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On 25 November, Chancellor of the Exchequer Rishi Sunak presented his Spending Review 2020 to Parliament, which sets out how much the UK Government will spend on public services over the next year.

This year’s review prioritises funding to support the government’s response to COVID-19, including an additional £38 billion for public services to continue to fight the pandemic this year and a further £55 billion of support for the public services response to COVID-19 next year.

Importantly, the Spending Review 2020 also underlines important funding into the Disabled Facilities Grant (DFG). Rishi Sunak confirmed an investment of £573 million – up from £505 million last year – in DFGs to support elderly and disabled people to live independently for longer.

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This represents a 13.5 percent increase in the money local authorities will have available to deliver crucial adaptations to people’s homes to ensure they get the support they need.

What is the Disabled Facilities Grant?

Established just over 30 years ago, the DFG is a capital grant paid to local authorities in England that can meet, or contribute towards, the cost of adapting a person’s home to help them remain independent. The grant can be used to widen doors, install stairlifts and ramps, or make kitchens accessible for wheelchair users, for instance.

The annual DFG budget forms part of the Better Care Fund, a pooled budget seeking to integrate health, social care and housing services.

This grant is important because it can help to reduce the need for social care services, prevent a move into a care home and enable people to return home safely after an admission to hospital. According to Foundations, the National Body for Home Improvement Agencies, over the last 25 years, the Disabled Facilities Grant has helped over 40,000 people a year to live in more accessible housing.

The maximum grant that can be paid is £30,000 per application in England and £36,000 in Wales.

Who is eligible for the Disabled Facilities Grant?

An applicant must either be the owner of the dwelling or be a tenant and be able to provide to the local council the necessary ‘owner’s certificate’ or ‘tenant’s certificate’.

Disabled Facilities Grant allocations

After receiving a DFG application, the relevant council needs to check that the proposed works are necessary and appropriate to meet the disabled person’s needs. Usually, the local authority will consult an occupational therapist from the local social services department to make the assessment.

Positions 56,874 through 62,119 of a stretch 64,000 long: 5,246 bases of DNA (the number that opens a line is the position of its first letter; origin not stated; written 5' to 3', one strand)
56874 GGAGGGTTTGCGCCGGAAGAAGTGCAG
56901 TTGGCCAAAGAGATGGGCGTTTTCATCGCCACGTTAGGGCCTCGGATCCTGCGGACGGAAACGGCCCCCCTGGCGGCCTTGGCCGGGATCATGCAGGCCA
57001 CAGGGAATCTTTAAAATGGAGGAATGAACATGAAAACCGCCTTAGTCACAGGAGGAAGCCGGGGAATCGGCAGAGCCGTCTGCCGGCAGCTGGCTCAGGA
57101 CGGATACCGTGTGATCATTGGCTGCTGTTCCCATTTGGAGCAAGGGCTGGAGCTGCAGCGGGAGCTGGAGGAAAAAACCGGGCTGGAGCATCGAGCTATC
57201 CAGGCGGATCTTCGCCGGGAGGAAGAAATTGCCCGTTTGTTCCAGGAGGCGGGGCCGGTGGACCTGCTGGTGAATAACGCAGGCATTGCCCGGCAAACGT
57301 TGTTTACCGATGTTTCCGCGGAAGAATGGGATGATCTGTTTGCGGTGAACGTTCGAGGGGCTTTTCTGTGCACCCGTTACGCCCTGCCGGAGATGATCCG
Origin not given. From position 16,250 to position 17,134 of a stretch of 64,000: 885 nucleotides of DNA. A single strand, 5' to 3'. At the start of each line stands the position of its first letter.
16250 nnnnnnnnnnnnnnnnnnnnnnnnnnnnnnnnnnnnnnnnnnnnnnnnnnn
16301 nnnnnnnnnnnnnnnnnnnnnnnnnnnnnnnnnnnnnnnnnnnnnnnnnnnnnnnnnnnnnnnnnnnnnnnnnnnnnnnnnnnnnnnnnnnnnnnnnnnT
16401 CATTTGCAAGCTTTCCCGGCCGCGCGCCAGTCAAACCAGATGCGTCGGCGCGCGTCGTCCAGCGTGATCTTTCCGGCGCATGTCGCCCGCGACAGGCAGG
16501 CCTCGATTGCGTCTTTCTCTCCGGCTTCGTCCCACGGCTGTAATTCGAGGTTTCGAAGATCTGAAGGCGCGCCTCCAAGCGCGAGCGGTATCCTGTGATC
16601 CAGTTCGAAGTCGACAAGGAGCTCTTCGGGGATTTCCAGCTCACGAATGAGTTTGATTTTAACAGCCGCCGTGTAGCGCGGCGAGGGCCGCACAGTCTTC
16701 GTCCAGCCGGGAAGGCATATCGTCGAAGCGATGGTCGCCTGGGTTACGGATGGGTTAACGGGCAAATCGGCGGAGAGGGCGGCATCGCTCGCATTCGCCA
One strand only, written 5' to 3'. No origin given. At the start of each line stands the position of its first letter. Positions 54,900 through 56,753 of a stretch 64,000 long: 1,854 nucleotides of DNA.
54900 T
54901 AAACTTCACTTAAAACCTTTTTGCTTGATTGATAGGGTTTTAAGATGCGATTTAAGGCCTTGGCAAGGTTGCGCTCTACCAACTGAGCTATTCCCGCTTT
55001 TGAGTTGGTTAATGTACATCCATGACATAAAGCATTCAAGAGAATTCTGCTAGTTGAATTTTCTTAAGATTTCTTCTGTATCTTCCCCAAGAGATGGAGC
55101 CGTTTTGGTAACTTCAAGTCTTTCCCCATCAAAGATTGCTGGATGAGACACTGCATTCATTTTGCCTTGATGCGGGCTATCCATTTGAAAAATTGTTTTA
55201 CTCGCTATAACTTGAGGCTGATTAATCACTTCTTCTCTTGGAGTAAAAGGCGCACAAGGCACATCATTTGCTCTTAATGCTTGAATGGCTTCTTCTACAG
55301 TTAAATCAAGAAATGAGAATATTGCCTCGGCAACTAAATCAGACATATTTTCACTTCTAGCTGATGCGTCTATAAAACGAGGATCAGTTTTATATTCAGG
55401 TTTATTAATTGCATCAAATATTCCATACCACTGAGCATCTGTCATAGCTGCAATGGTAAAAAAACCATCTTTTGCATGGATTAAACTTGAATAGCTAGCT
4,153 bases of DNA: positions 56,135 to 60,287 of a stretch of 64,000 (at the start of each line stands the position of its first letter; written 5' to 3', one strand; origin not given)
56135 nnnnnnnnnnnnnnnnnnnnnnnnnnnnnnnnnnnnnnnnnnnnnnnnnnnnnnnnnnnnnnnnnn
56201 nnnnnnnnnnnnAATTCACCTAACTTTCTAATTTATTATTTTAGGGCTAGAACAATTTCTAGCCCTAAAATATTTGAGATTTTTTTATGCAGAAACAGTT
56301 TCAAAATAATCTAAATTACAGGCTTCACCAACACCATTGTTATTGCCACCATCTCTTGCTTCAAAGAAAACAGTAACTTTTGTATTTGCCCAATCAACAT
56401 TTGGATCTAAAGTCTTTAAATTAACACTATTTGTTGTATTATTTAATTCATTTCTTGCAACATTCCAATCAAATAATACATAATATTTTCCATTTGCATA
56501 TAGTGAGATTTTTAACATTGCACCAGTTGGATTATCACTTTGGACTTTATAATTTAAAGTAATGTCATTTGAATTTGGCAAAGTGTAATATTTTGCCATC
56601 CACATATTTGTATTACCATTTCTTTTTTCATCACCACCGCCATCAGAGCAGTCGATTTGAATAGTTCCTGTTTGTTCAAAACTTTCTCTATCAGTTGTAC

Councils also need to ensure that the proposed works are reasonable and practicable depending on the age and condition of the property.

The council needs to be satisfied about each of these matters, and the overall feasibility of the works, if it is able to award a DFG. A local council can refuse a DFG if it believes the scheme is not reasonable and practicable.

Calls for a Disabled Facilities Grant overhaul

Over the last few years, various organisations have called for a DFG overhaul, as funding allocated to councils has not kept up with the ageing population in the UK.

In 2018, a 292-page external review of the DFG commissioned by the Department of Health and Social Care and written by the University of the West of England, Foundations, the Building Research Establishment (BRE) and Ferret Information Systems, examined challenges and potential improvements for how the grant operates.

According to the review, the majority of disabled people live in ordinary housing, with only seven percent of homes in England including basic accessibility features such as level access or a downstairs toilet.

Additionally, nearly nine out of every 10 applications relate to physical disabilities and 90 percent of adaptations are for the provision of level access showers, stairlifts or ramps, with an average cost of £9,000, the paper highlighted.

At the beginning of 2020, the Home Adaptations Consortium – comprising of 23 organisations across housing, health and social care – wrote a letter to Secretary of State for Health and Social Care Matt Hancock MP pledging for support for an increase in funding for the Disabled Facilities Grant.

The letter outlined why DFGs are cost-effective, the importance of housing adaptations amidst the ageing population, and how an increase in DFG funding will support government aims to provide age-friendly homes.

Furthermore, in March 2020, Foundations published a report that looked at how councils delivered DFGs during 2018-19. It revealed that DFG funding was used to support around 53,500 people in England, primarily via adaptations. It also unveiled that the average local authority spent £1.2 million, adapted 110 homes and kept 11 people out of care homes.

However, Foundations said that despite annual increases to the DFG budget, demand for adaptations has often outstripped supply and that “this is set to continue as the population ages”.

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